POWELL, Wyo. (AP) -- Cold weather has put an end to the sugar beet harvest in northern Wyoming's Big Horn Basin, leaving about 30 percent of the crop in the ground.
Ric Rodriguez, vice chairman of the Western Sugar Cooperative board of directors, said co-op officials and Big Horn Basin Sugar Beet Growers Association representatives agreed last Friday to stop the harvest.
Beets still in the field are already in bad condition, and the latest cold spell is enough to freeze the entire root and render the beets unsuitable for processing into sugar, Rodriguez said.
Many growers in the Big Horn Basin were anticipating a record crop until severe frost hit in early October and damaged the crop just as the harvest was beginning. The federal government is considering a disaster declaration because of the freeze damage.
Most growers who still have sugar beets in the field likely will be plow them into the ground, Rodriguez said.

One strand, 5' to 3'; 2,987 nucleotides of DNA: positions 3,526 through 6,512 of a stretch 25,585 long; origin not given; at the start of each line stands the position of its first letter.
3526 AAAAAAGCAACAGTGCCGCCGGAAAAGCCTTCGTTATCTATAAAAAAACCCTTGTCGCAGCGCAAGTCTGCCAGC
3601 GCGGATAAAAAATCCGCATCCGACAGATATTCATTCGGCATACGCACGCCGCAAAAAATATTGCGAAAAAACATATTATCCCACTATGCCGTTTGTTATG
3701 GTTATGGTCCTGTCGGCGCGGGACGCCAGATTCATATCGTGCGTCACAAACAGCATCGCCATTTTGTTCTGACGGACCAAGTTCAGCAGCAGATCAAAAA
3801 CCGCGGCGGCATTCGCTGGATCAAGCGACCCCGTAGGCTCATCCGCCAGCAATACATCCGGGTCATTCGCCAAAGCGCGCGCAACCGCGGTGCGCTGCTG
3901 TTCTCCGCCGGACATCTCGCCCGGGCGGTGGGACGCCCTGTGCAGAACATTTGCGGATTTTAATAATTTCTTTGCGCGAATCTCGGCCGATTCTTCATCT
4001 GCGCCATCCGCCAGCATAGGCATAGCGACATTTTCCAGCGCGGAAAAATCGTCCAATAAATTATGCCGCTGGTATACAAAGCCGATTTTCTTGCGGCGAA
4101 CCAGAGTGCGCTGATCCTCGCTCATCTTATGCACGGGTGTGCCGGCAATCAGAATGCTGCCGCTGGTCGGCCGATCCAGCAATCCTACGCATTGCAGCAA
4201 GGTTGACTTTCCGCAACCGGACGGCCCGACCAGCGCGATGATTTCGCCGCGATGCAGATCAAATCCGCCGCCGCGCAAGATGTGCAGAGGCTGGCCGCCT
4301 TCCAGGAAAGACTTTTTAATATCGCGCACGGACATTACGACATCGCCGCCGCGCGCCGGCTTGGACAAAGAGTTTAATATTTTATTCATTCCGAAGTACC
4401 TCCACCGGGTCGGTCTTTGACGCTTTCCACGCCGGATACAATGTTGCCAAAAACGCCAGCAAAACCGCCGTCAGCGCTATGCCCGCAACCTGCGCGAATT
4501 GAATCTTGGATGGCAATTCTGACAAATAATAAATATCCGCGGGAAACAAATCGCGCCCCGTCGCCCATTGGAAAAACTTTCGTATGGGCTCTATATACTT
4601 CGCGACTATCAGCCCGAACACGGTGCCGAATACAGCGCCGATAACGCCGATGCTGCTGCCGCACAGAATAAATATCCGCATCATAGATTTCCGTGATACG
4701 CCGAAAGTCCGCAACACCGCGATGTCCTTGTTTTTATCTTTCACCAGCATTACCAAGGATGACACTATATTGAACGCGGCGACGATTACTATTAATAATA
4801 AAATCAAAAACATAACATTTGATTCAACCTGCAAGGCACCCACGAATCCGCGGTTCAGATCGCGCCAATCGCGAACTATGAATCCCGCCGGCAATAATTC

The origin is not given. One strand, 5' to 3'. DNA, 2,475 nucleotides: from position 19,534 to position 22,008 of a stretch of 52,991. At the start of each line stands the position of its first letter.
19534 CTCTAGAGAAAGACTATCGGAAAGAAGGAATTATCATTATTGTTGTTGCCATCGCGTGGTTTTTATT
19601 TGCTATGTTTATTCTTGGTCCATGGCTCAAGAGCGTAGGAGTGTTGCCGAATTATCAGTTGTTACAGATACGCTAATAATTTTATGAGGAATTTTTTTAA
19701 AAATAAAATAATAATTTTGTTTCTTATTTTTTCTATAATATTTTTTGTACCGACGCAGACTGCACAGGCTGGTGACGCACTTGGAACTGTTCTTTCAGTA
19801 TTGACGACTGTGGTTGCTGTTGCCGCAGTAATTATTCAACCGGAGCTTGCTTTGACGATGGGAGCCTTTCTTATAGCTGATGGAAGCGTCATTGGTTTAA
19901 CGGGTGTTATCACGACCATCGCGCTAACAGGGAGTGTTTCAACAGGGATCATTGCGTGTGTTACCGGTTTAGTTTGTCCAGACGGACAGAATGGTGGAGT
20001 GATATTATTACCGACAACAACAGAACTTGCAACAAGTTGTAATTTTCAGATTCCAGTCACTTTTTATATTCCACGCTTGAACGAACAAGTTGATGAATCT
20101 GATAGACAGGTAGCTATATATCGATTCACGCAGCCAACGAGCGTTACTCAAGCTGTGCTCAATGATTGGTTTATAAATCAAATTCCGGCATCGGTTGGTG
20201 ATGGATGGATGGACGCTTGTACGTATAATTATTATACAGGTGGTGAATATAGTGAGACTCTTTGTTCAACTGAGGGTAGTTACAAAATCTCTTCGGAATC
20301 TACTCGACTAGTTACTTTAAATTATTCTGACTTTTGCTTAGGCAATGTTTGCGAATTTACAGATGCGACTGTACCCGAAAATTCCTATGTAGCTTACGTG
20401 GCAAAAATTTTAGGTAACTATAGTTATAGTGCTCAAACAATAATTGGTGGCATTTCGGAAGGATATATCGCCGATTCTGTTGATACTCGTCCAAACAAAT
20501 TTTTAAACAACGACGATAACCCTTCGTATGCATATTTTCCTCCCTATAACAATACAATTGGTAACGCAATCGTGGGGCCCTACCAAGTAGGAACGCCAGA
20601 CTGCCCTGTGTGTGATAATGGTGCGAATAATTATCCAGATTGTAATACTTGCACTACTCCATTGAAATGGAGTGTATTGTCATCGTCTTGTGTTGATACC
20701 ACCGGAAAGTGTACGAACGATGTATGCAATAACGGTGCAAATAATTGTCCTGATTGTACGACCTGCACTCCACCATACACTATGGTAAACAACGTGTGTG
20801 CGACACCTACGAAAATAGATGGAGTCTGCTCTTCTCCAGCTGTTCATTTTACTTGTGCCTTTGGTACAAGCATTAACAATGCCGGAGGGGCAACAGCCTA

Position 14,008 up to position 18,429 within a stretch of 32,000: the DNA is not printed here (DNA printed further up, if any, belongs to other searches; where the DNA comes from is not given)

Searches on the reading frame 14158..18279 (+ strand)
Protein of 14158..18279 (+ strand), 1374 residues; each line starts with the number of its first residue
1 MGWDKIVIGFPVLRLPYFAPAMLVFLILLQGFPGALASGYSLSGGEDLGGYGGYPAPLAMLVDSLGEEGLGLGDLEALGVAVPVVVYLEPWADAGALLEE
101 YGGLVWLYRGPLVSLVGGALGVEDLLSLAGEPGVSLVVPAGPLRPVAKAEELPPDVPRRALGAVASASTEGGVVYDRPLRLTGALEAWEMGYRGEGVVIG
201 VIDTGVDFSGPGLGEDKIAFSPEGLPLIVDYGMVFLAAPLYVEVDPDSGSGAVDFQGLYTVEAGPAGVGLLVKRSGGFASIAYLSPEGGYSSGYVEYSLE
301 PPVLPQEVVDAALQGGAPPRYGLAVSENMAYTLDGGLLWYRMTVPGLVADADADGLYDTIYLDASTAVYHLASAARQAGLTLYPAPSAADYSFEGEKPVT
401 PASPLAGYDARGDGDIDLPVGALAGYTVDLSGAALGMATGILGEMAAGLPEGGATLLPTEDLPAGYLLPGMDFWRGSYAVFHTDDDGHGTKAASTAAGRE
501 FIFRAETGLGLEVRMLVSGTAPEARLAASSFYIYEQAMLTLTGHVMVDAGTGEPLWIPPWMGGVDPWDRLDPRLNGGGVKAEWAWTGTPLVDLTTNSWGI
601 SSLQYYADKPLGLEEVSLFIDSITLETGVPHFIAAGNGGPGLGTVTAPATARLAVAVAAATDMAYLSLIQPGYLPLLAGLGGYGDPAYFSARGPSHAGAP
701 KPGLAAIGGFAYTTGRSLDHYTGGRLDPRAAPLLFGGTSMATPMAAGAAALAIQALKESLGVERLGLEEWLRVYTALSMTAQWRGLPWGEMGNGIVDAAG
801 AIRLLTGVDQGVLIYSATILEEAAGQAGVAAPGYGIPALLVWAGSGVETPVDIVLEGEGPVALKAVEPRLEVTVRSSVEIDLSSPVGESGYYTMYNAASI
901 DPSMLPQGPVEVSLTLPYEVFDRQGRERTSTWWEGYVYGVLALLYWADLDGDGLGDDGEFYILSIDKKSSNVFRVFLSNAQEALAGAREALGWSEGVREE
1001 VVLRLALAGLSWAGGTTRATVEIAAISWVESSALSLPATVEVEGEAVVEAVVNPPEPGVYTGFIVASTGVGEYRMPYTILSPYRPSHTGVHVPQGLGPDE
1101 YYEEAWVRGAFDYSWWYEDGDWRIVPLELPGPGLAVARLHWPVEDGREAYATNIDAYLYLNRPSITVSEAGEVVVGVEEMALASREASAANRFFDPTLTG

"September 1st was a wonderful time to be a sugar beet farmer," beet grower Fred Hopkin said. "Now a lot has changed."
With sugar content dwindling and the condition of the beets deteriorating, Hopkin said he understands why the harvest ended. But he wishes growers had been given one more chance to dig beets at the end of November. Instead, Western Sugar officials suspended the dig because of problems with piled beets.
Some harvested beets are not storing well, and sugar content in the processed beets continues to drop, Rodriguez said.
"Beets are burning sugar in the pile," he said.
Klodette Stroh, national sugar chairwoman of Women in Farm Economics, said Monday she hopes for action after the first of the year on the $12 million disaster declaration sent to the U.S. Department of Agriculture.